Commentary | Health

Health insurance providers find ways to prosper as more people lose coverage

UnitedHealth Group Inc., the largest U.S. health insurer, last month reported that its second quarter profit more than doubled to $859 million, while its revenues surged 79% even as enrollments fell. In other words, the company made more money from fewer people. Not every health insurer had such strong results, but a look at recent second quarter earnings reports shows that most continue to earn large profits even as the economy stagnates and tens of millions of Americans go without health insurance.

The comments these insurance company executives made to Wall Street offer an enlightening account of how they plan to grow their profits and how attention to the bottom line trumps their ostensible mission of providing affordable health care to all Americans. This view was articulated most clearly by Aetna Inc. CEO Ron Williams, who said on a conference call with industry analysts, “We would be willing to forgo membership growth if necessary. We have a clear bias toward profitability over growth.”

Because each health insurer has a unique mix of medical, dental, and prescription drug operations as well as different combinations of Medicare, Medicaid, and employer-sponsored enrollees, each has its own strong points and problem areas. What unites them all is a determination to profit from whatever economic trends emerge in the future. This is, of course, to be expected from publicly-traded companies with a legal responsibility to maximize earnings to shareholders. It does, however, illustrate how efforts to profit from health care can be inherently at odds with making health care widely available and affordable. These two cross purposes become most apparent when the health industry addresses the financial community.

Some highlights:

More cutbacks in coverage are on the table.  Aetna, which earned a $347 million profit in the latest quarter but saw earnings drop 28% from year-ago levels, told Wall Street analysts that “provider behavior changes” contributed to the increased costs that resulted in lower profits. “While this behavior seems generally permissible under current reimbursement arrangements, it does deviate from prior practices,” said CEO Ron Williams. “It’s being addressed.”

Higher costs are causing many people to drop their insurance. Most people know this, but when the trend is confirmed by the very business selling the insurance, it carries more weight.  Coventry Health CEO Allen Wise recently told Wall Street analysts that the company started a proactive “pricing push” in the beginning of 2008. While the pricing push itself was successful, Wise said, “We paid a real price with renewals.”

By insurers’ own admission, lack of health insurance contributes to higher medical costs. Asked whether new enrollees who had picked up coverage after a period of being uninsured had contributed to higher costs, Aetna’s Williams concurred. “We always see that pressure to some degree of people coming in from being uninsured, and we factor that into our rates,” he said. (EPI research has addressed the costly problem of people churning in and out of coverage, pointing out that even people who do have employer-sponsored insurance frequently spend part of a year uninsured because of job changes).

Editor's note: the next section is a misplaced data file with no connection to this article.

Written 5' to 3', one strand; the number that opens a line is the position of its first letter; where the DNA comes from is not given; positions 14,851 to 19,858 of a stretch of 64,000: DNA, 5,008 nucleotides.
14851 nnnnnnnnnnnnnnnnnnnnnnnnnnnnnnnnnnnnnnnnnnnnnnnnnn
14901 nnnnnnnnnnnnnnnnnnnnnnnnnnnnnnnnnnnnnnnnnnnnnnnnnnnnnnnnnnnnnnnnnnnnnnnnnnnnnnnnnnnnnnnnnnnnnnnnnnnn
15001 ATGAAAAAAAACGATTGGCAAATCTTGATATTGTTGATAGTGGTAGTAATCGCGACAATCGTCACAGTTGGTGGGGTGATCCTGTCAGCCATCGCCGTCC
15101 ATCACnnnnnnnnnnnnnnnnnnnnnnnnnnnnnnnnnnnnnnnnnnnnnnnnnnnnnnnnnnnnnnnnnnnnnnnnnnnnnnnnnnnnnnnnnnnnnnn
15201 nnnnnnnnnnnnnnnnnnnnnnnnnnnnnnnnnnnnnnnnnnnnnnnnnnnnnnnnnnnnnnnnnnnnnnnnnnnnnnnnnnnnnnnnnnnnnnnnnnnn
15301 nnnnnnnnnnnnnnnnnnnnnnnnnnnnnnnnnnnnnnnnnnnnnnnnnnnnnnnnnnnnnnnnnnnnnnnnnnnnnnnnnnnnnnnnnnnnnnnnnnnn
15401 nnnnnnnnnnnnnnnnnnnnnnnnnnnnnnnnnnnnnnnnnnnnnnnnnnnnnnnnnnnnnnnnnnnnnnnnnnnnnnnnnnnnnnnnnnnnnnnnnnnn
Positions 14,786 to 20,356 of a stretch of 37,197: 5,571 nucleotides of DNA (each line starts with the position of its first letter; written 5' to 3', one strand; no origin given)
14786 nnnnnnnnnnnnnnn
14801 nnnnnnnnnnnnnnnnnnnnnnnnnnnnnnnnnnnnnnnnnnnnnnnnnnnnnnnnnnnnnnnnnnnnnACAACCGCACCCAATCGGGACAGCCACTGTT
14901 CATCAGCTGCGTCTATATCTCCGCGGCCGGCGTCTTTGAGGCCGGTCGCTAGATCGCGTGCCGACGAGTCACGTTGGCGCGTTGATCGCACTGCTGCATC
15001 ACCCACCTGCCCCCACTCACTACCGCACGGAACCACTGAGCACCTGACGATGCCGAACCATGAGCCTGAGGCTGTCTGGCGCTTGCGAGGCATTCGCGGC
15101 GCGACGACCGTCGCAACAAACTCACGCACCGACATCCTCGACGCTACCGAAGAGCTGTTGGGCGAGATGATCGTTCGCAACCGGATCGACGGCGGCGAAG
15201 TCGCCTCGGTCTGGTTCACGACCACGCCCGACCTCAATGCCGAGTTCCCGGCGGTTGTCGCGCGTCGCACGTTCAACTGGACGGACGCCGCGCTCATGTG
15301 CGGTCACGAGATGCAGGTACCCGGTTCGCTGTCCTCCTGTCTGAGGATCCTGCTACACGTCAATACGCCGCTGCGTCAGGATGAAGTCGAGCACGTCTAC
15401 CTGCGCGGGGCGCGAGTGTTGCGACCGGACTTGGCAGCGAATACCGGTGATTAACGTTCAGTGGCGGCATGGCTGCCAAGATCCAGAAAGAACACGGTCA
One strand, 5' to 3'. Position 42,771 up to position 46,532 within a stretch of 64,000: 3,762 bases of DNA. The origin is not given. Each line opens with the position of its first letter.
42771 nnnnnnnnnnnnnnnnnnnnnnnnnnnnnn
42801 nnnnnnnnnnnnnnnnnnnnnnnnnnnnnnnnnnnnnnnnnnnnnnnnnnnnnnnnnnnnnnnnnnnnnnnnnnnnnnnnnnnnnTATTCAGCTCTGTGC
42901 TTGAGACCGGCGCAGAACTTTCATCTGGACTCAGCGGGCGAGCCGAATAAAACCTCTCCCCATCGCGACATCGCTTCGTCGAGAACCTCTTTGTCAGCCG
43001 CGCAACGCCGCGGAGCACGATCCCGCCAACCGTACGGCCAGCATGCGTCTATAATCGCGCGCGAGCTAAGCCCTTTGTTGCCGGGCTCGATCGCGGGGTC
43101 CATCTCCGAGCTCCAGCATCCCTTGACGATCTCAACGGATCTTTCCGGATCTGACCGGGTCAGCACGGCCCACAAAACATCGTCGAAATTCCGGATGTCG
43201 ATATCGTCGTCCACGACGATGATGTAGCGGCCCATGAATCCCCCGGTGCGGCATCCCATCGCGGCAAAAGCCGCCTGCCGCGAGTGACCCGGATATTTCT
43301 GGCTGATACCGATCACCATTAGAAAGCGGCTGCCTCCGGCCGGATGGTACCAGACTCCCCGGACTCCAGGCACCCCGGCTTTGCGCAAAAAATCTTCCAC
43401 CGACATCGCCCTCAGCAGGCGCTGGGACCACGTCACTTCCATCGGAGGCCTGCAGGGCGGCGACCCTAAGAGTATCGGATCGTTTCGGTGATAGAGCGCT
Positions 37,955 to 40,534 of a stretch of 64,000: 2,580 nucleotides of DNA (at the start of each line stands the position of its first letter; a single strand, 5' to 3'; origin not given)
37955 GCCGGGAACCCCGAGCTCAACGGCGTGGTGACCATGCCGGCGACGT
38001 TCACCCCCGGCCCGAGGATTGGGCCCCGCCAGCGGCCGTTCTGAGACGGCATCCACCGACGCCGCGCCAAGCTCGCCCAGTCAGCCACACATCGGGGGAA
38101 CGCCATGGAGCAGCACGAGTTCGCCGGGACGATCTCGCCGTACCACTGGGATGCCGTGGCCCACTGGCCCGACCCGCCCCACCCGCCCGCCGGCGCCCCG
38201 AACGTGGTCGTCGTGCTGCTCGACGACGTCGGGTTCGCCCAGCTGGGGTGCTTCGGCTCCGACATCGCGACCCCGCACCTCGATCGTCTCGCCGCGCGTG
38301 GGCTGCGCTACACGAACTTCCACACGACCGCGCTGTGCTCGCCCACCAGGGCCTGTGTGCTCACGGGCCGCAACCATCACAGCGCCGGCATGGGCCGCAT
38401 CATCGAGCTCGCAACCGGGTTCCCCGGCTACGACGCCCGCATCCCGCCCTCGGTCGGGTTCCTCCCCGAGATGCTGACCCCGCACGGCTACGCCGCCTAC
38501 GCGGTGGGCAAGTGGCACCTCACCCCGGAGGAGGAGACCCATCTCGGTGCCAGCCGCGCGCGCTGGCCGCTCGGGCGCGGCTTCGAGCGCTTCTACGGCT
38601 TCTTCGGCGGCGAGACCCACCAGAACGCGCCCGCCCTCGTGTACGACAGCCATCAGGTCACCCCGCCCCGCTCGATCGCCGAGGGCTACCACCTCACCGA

Many unemployed can’t afford COBRA. United Healthcare’s Helmsley said the company’s COBRA take-up rates – the portion of enrollees who had retained their insurance by paying all the costs out of pocket after losing a job – were “roughly in the 20% range.” Translation: the majority of people who left their jobs did not keep their insurance. A new study shows government subsidies provided under the Recovery Act have made COBRA affordable for more laid-off workers, but many continue to decline coverage. (A recent EPI analysis shows how COBRA is prohibitively costly for many Americans, and even with the subsidy, represent a high portion of unemployment benefits).

Even as they protest the creation of a public health insurance option, many insurers profit from rising unemployment and increased Medicaid and Medicare enrollment. “Every 1% rise in unemployment is somewhere around 50,000 additional lives that are added to our books,” said UnitedHealth’s Helmsley. He added: “We expect this year’s revenue growth in public and senior business to continue to more than offset the potential for further pressure in the employers’ market.” Insurer Humana Inc. has reaped huge profits from its Medicare business, which has also helped offset declining enrollments and cost pressures in its commercial business.

Cost cutting is planned to achieve further growth in the face of worsening economy. Cigna Inc grew its second quarter profit to $313 million from $303 million last year and continues to target a $1 billion operating profit for all of 2009, despite a tough combination of rising costs and declining enrollment. In a conference call, Cigna executives said they expected unemployment to rise to between 10.5% and 12% by year end, resulting in a membership decline of 5% to 5.5%. They said they would cut costs and outsource certain operations to keep profit projections on track.

Pharmaceuticals remain hugely profitable. Earnings at UnitedHealth’s prescription drug benefit unit grew 77% in the latest quarter.

See related work on Employer coverage | Health

See more work by Andrea Orr